Top 10 sites from a Manolo-less walk in Carrie’s shoes (New York, United States of America)

By Hannah Silverman

In the pilot episode of Sex and the City, Carrie immediately dispels the myth that New Yorkers don’t have breakfast at Tiffany’s and instead of affairs to remember, they have affairs they’d rather forget. As Carrie couldn’t help but wonder throughout the series, she discovers with perceptive wit why women can’t have sex like men, why no one should settle for anything less than butterflies and (one of my personal favourites), why “if we never veer off course we would never fall in love, have babies or be who we are”.

Then she struts down Perry Street in Patricia Field-styled couture to meet a furniture-making Adonis and you realise it’s a television series of stylistically indulgent fiction… Until, you visit New York City and walk in her Manolo footsteps to surprisingly discover the heart of every woman’s favourite TV show is a delightful reality of sorts.

If you love Sex and the City, take a walk with me as I show you the top ten sites that made me feel like I was walking on set.

There I am, and there’s Carrie’s house (the one next to the scaffolding, with the wild greenery).

Continue reading

Suddenly 30 – why you should celebrate your birthday in Vietnam

By Tegan Forder

My 30th was fast-approaching but I didn’t want a big bash. With my friends scattered across Australia it was all too hard and anyway I wanted to use it as an excuse to go on holiday.

So I decided to finally do two things I’d never done before:

  1. Visit a South-East Asian country.
  2. Stay in a resort, sit by the pool and drink cocktails.

I settled on Vietnam with some ridiculously cheap return airfares sealing the deal.

With only 10 days of leave up our sleeve, my boyfriend and I didn’t fancy spending the whole time rushing from one tourist destination to the next. Instead we chose to mix some city and beach experiences with stays in Ho Chi Minh and Hoi An.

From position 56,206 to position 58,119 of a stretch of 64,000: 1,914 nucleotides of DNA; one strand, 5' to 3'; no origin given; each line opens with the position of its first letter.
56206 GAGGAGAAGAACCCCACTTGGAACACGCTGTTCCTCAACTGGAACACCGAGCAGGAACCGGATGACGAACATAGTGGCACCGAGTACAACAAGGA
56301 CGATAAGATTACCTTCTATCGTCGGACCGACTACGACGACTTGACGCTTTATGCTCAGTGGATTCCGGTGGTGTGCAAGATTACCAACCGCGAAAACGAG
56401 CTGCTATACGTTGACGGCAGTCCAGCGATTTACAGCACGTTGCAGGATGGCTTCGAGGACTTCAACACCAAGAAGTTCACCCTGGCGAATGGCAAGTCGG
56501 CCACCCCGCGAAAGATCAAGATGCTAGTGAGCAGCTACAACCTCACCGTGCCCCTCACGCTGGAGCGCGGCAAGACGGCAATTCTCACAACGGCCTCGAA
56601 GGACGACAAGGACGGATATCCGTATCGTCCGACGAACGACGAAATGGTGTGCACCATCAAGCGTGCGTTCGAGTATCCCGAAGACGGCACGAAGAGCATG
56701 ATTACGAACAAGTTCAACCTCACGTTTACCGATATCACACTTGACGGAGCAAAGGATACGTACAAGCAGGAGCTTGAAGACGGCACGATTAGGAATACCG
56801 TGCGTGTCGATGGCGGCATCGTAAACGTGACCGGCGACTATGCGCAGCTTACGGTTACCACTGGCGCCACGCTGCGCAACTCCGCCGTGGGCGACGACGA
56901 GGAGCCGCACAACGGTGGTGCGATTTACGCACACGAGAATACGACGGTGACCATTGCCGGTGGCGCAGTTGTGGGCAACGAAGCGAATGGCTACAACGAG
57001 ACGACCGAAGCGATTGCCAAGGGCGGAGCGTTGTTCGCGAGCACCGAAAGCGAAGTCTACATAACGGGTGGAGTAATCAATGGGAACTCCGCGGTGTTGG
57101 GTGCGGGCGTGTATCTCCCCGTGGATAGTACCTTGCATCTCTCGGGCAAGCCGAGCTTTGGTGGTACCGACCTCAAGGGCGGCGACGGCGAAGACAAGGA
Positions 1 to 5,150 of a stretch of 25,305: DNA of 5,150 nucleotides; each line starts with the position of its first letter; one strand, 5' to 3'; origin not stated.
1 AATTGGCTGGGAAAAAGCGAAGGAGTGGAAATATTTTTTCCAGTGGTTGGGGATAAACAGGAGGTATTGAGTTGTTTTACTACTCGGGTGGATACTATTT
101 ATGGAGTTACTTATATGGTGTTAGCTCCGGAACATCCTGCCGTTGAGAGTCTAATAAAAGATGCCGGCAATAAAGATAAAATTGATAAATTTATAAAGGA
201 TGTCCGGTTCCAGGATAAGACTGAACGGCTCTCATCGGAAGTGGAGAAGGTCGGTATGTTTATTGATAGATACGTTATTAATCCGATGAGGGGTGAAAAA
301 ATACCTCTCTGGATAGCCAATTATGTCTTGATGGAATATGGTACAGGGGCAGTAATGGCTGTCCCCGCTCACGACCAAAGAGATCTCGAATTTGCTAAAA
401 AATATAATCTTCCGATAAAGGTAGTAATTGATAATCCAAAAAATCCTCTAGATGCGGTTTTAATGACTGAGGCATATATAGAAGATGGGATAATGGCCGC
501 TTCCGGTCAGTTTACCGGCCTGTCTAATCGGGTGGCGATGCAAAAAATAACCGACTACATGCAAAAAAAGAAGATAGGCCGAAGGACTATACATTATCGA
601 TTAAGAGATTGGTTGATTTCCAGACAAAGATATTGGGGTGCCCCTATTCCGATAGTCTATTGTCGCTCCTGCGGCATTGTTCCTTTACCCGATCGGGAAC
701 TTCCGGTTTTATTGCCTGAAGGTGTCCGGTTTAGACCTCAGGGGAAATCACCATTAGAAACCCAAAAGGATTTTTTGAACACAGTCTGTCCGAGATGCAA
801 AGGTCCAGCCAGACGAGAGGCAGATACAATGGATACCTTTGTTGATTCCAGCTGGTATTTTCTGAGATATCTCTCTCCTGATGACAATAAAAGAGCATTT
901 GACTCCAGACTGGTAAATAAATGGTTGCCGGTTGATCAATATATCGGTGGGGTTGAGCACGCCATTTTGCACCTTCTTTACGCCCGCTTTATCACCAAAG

This is how we managed our relaxing – and sometimes luxurious jaunt – to Vietnam.

Tegan and her boyfriend Brendan cycling around some Vietnamese rice fields near Hoi An.

Continue reading

Pompeii and ceremony – the talking walls of Ancient Rome (Pompeii, Italy)

By Hannah Silverman

In my neighbourhood the streets are lined with houses, churches and parklands. Pretty unremarkable, I suppose. By day the high streets compete for commercial attention in fashion stores, cocktail lounges and restaurants while squares are populated with workers, families, lovers, gym junkies and socialites. At night, dirty take-away pit stops are ready to serve the intoxicated masses and bars promise dalliances with the midnight underworld. This is life in London.

When I visited Italy, I walked through a neighbourhood where similar institutions were founded on motives equally as unremarkable. But instead of the pristine franchises I have become accustomed, these neighbourhood landmarks presented as the charred architectural skeletons of a 2000 plus-year-old history. This was life in Pompeii, and even in its hauntingly decimated state, it felt surprisingly familiar.

DSC00047

Continue reading

Your zen is in this jungle (Bali, Indonesia)

By Lauren Novak

There are stereotypically two kinds of Bali holidays: a) Bogans, Beaches and Beer or b) the Eat, Pray, Love type. For my third visit to the ‘Island of Paradise’ I decided to tick something off my Bucket List and go for option ‘B’. It took the form of a four-day yoga retreat in the jungle just outside that hippy mecca of Ubud.

On an island that is being rapidly swallowed up by tourism development, the Bagus Jati Resort is a hidden oasis of green. Staff say it is built on land that has always been spiritual, a place where some of the best yogis and healers have practiced. I won’t pretend that it’s quiet (as I write a cacophony of insect, bird and monkey calls fills the air, competing with the sound of the running river below) but it is natural.

If this doesn’t make you zen…